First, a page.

It seems like everyone has an opinion about attention deficit hyperactivity disorder (ADHD). And that opinion may not be grounded in fact, according to Roberto Olivardia, Ph.D, a clinical psychologist and clinical instructor in the department of psychiatry at Harvard Medical School.
“ADHD is one of the most misunderstood conditions.” And that misinformation leads to a litany of misconceptions, he said.
ADHD doesn’t exist. It was invented by drug companies to make money. It’s just an excuse to be lazy. Can’t you just try harder?
Everyone has ADHD. You can’t have ADHD. You have a college degree. You’re too smart.
ADHD doesn’t affect adults. It only affects kids.
As an adult with ADHD, hearing such remarks is no doubt difficult, especially if they come from loved ones. (Even mental health professionals hold these myths, Olivardia said.)
“It is hard not to be defensive, since a dismissive comment is invalidating your life experience,” he said.
But being defensive doesn’t solve the problem, said Terry Matlen, MSW, ACSW, a psychotherapist and ADHD coach. Here’s what can.
See if they’re open to information.
The best approach is to first acknowledge that the above remarks are common reactions by people who misunderstand ADHD, Matlen said.
She and Olivardia underscored the importance of educating individuals – if they’re open to it.
“First ask a person if they are open to hearing more about ADHD, since there are so many misconceptions about it. Do they have an open mind?” Olivardia said.
He gave this example of what you might say: “Lots of people think they know what ADHD is, but there is much misinformation. I can tell you more if you are interested.”
If they have an open mind, explain what ADHD is, and how it affects you and others, Matlen said. “Try to stay calm, and use this as a learning experience.”
If they don’t, try not to be overly defensive, “even though you have every right to be,” Olivardia said. He suggested disengaging and leaving it up to the other person to tell you when they’re ready to receive the information.
Explain that ADHD is a real disorder.
According to Matlen, “Start the educating process by stating that ADHD is a real medical condition, recognized by medical and mental health professionals as well as by the National Institute of Health, the U.S. Department of Education, the American Medical Association, the American Academy of Pediatrics, and the American Psychiatric Association, among others.”
Note that ADHD is a neurobiological disorder that affects people of all ages, she said. It is “as real as high blood pressure or diabetes and that with proper treatment, ADHD symptoms can be tamed.”
ADHD also tends to run in families because it’s highly genetic. Explain that “if one person has it in a family, chances are someone else does as well,” she said.
(In fact, according to Olivardia, “Be aware that family members might also have an additional resistance to hearing about ADHD, since the chances are higher that they too have it.”)
The symptoms, such as inattention and procrastination, may “look” like character flaws, Matlen said. But they’re not.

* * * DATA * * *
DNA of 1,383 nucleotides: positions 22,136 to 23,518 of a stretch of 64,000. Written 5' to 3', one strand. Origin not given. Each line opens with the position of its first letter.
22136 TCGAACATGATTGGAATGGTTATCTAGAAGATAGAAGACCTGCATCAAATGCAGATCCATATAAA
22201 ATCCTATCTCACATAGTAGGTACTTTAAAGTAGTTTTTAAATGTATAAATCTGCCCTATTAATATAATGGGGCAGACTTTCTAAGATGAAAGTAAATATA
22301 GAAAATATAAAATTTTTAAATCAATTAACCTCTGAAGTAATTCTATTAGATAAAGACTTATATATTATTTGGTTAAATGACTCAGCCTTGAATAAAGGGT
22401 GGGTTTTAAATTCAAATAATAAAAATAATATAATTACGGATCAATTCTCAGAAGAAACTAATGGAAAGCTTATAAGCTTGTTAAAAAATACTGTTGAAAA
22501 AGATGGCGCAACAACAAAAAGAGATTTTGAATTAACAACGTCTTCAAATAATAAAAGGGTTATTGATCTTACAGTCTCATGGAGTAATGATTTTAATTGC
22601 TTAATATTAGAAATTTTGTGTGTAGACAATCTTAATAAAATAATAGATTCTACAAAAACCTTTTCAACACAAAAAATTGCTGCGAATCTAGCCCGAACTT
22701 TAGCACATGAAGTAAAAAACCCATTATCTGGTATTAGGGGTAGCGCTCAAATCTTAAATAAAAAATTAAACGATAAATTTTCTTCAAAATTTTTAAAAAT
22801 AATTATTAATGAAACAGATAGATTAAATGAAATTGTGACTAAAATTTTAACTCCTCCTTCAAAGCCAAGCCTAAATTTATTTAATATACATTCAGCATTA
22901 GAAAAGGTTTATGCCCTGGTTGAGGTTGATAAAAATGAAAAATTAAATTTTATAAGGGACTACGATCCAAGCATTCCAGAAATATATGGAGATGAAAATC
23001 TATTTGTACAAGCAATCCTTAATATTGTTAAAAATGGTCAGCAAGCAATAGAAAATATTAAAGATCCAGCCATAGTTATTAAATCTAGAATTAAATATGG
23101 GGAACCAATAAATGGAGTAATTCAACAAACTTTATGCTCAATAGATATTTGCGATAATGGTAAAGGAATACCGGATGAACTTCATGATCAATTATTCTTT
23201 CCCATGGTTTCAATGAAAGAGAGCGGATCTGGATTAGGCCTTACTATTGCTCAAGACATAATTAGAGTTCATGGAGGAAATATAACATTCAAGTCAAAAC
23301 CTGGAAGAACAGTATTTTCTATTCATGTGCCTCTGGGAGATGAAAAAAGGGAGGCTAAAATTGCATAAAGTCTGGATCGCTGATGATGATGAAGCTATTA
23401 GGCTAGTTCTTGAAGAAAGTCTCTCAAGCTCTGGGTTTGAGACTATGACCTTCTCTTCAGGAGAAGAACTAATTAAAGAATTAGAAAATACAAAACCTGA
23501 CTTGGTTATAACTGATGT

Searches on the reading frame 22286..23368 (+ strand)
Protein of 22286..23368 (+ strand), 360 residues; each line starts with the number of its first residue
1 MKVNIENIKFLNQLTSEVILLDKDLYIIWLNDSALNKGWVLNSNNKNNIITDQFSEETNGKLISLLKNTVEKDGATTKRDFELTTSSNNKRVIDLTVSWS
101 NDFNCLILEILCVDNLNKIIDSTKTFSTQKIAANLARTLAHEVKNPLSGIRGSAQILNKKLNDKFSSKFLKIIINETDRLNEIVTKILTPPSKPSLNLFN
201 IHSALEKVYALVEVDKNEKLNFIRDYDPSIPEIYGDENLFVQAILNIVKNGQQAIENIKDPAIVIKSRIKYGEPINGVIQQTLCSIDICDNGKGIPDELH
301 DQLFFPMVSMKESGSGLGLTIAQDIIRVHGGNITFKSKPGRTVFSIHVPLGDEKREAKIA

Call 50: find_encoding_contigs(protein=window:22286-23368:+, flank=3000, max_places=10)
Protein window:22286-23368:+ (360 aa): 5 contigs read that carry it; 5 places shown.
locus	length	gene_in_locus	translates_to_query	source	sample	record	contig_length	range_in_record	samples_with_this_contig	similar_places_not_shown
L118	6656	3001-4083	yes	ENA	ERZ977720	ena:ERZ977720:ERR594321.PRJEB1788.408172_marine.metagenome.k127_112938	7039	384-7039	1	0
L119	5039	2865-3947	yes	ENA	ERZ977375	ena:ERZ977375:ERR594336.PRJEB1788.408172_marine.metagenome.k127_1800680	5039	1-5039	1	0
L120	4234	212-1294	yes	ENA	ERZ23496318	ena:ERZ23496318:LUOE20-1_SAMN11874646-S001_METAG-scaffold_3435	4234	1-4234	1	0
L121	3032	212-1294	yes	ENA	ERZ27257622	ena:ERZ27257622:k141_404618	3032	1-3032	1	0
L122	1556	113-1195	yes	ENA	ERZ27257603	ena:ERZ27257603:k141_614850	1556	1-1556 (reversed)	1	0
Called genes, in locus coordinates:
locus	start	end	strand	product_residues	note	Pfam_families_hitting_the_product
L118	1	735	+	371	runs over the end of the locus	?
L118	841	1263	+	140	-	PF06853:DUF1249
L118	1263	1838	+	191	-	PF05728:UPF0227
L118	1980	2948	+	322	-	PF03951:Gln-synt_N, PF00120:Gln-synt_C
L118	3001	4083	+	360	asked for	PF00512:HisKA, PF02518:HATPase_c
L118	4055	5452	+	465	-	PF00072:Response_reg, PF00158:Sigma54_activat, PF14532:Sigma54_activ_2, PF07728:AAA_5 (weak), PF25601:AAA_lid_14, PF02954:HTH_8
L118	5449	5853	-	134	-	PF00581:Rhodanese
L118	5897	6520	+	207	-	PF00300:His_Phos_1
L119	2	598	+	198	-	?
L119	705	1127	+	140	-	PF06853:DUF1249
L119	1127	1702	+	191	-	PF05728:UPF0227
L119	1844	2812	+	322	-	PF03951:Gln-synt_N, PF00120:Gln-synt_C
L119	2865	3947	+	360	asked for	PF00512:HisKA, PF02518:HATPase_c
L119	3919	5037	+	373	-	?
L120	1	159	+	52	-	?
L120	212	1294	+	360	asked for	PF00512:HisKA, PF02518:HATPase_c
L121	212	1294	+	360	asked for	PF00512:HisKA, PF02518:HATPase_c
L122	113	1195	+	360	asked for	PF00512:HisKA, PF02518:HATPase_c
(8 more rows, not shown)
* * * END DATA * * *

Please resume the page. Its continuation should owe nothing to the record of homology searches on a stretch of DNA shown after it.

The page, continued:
In reality, ADHD is a problem with executive functioning, Olivardia said. You can explain like this, he said: “ADD really should be called Intention Deficit Disorder, since it is a problem where someone has every intention of doing something yet find it difficult to execute the plan to achieve their goal. It can be very frustrating.”
Address the specific misconceptions.
For instance, if the other person believes that everyone has ADHD, Olivardia suggested explaining: “Saying ‘everyone has ADD’ is like saying that everyone is an addict because they might have had one night where they drank too much.”
If they believe ADHD only interferes with schoolwork, he suggested saying: “ADHD is more than any one trait. ADHD is not just about focus and academics. It can affect every life domain.”
“Metaphors often work well in putting ADHD in a context that others can understand,” Olivardia said. He gave this example: “You know how you feel when you have had four cups of coffee, that is me on a low energy day.”
Here’s another analogy: “Imagine trying to focus on something when you have had no sleep, no food and five loud noises going on simultaneously. That is what is like all the time for me in class.”
Try to understand their perspective.
“It can also help to understand where others are coming from,” Olivardia said. He shared this example: “I know it is hard to understand. You see me as bright and accomplished. It probably is hard to imagine that doing everyday things — like getting out of bed, chores, paying the bills — take so much effort for me, but they do. ADHD has nothing to do with intelligence.”
Ask the person if they’re willing to read more about ADHD, said Matlen, also author of Survival Tips for Women with AD/HD. For instance, she suggested the book Driven to Distraction by Drs. Edward Hallowell and John Ratey.
Talking with a person who questions the authenticity of ADHD or minimizes its effects can be incredibly frustrating, Matlen said. But remember that you get to decide “how much energy you want to put into this.”
“If you sense the person is totally incapable or unwilling to be open minded enough to learn more, then choose whether you want to interact with this person. The stress may not be worth it.”
Olivardia also suggested being patient with the people you care about, because oftentimes they do come around. “You cannot expect to undo years of misinformation in one day. Introduce one tidbit of knowledge at a time.”
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Last reviewed: By John M. Grohol, Psy.D. on 25 Mar 2014
Published on PsychCentral.com. All rights reserved.
Tartakovsky, M. (2014). When People Are Dismissive of Your ADHD. Psych Central. Retrieved on January 26, 2015, from http://psychcentral.com/blog/archives/2014/03/26/when-people-are-dismissive-of-your-adhd/